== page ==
Is your board aware of its cyber roles and responsibilities? APRA issued in July 2019 a new mandatory regulation, CPS 234
APRA has issued a new mandatory regulation, CPS 234 which commenced on 1 July 2019. This Prudential Standard aims to ensure that an APRA-regulated entity takes measures to be resilient against information security incidents (including cyber-attacks) by maintaining an information security capability commensurate with information security vulnerabilities and threats.
A key objective is to minimise the likelihood and impact of information security incidents on the confidentiality, integrity or availability of information assets, including information assets managed by related parties or third parties.
The Board of an APRA-regulated entity is ultimately responsible for ensuring that the entity maintains its information security.
What is CPS 234?
CPS 234 is a mandatory regulation issued by the Australian Prudential Regulatory Authority (APRA) and commences on 1st of July 2019. It requires organisation to uplift their information security capabilities commensurate with the evolving size and extent of the threats to their assets.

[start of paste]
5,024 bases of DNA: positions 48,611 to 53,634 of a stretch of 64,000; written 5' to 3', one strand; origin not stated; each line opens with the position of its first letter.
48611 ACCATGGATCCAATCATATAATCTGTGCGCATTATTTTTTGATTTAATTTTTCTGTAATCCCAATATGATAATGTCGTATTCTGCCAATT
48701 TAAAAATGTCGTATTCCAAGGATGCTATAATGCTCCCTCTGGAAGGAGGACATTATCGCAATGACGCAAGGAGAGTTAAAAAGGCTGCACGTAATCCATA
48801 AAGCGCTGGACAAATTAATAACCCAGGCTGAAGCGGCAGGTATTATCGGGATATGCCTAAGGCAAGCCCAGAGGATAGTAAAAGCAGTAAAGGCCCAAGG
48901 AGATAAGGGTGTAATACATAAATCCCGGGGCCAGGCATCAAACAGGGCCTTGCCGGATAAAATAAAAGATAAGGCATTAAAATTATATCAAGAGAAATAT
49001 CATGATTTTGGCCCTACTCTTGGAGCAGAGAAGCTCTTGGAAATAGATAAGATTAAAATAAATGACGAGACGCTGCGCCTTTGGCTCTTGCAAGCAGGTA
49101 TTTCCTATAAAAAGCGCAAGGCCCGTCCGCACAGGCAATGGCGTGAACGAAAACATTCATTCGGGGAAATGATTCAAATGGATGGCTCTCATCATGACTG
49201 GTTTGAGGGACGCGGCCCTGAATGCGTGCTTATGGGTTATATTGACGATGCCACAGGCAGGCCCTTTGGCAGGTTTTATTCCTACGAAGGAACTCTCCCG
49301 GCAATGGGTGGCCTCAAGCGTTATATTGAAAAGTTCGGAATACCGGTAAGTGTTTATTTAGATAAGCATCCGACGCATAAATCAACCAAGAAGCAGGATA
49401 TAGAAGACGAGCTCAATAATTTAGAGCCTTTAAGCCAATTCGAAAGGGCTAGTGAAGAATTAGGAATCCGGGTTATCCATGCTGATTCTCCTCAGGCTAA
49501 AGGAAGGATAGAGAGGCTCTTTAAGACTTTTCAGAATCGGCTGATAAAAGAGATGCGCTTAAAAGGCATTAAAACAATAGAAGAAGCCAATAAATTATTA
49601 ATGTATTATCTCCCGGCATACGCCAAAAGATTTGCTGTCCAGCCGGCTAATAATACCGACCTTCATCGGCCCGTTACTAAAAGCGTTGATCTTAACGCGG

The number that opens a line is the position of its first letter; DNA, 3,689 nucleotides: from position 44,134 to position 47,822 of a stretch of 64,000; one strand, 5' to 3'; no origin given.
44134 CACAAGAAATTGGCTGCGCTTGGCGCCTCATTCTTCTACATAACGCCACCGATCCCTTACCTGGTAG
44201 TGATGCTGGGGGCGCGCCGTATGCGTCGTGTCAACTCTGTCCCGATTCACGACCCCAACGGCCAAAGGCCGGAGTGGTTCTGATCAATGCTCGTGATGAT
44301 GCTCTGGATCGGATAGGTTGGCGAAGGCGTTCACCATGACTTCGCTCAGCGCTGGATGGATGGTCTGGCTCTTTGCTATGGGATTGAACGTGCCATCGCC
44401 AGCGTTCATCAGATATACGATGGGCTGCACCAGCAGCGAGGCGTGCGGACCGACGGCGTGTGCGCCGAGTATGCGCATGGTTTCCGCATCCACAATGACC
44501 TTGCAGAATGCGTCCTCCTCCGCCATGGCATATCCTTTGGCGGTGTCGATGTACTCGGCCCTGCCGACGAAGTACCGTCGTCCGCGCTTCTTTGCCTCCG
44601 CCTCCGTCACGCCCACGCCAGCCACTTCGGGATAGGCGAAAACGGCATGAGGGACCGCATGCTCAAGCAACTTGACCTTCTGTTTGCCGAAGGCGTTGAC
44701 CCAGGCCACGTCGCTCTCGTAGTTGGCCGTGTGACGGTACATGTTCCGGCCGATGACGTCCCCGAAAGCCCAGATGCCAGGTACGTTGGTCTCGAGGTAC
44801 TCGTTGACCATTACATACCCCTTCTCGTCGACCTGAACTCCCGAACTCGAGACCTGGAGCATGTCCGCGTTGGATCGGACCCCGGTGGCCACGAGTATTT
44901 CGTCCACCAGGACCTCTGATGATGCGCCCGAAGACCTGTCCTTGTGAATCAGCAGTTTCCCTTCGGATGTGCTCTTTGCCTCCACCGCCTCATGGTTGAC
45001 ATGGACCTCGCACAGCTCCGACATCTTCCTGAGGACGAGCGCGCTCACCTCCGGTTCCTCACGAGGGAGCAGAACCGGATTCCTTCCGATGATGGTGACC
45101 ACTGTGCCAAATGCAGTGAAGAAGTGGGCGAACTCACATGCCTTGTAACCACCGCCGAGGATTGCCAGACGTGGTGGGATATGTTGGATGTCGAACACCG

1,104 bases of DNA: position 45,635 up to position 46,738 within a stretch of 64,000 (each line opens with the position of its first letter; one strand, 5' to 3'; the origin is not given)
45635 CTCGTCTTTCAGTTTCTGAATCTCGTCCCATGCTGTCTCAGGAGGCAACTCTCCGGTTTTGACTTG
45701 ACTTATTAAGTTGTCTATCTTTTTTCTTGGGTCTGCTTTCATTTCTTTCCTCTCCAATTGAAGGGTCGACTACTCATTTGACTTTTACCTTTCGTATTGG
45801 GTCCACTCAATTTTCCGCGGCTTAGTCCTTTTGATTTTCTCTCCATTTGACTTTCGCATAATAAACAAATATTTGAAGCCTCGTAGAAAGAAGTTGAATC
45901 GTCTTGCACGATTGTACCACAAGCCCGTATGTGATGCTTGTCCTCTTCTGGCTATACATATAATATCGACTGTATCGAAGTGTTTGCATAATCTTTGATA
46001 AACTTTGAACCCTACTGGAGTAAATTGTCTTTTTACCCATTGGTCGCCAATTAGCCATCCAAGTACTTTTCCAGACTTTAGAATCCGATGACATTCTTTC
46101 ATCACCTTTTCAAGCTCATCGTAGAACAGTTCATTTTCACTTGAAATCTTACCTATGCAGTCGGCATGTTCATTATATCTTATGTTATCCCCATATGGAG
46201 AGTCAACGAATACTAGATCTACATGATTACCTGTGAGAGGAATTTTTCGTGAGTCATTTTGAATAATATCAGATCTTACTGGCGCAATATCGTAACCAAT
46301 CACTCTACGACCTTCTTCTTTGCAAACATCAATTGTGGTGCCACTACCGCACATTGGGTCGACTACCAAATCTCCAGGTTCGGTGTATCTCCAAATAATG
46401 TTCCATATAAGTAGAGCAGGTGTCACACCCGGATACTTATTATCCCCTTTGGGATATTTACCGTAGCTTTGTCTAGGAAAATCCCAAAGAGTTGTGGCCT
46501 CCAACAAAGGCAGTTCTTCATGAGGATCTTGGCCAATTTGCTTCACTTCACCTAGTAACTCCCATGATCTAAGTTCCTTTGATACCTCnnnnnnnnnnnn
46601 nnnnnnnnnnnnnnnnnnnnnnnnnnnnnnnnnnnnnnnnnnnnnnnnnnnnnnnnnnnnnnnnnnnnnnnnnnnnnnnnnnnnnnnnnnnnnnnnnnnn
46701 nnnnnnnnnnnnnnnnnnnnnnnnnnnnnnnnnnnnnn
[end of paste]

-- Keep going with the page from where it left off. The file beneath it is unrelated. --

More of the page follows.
Key capabilities to keep in mind for information security include:
Security Governance model
Information security framework – which should include:
Controls to secure the organisation from information security threats
Controls which provide vigilant capability on the evolving threat intelligence and how it may impact an organisation
Controls which provide resiliency to recover from and minimize the impact of cyber incidents
CPS 234 requires uplift in 6 key domains of information security. These are:
1. Cyber Security Framework and organisational accountability and reporting. A robust framework and corresponding controls are required. Information security roles and responsibilities for the Board, senior management, governing bodies and individuals must be defined.
2. Information asset identification and classification.
Information assets must be classified according to their criticality (impact of loss of availability) and sensitivity (impact of loss of confidentiality and integrity).
3. Third party compliance. Extension of information security to third-parties to protect sensitive information is required.
4. Systematic assurance. APRA regulated entities must continually test their systems to ensure that their security capability is commensurate with the evolving threat landscape
5. Security incident response. Formal incident plans must ensure support for all incident cases and there is need to notify APRA of material information security incidents
6. Internal audit. The design and operating effectiveness of information security controls must be reviewed.
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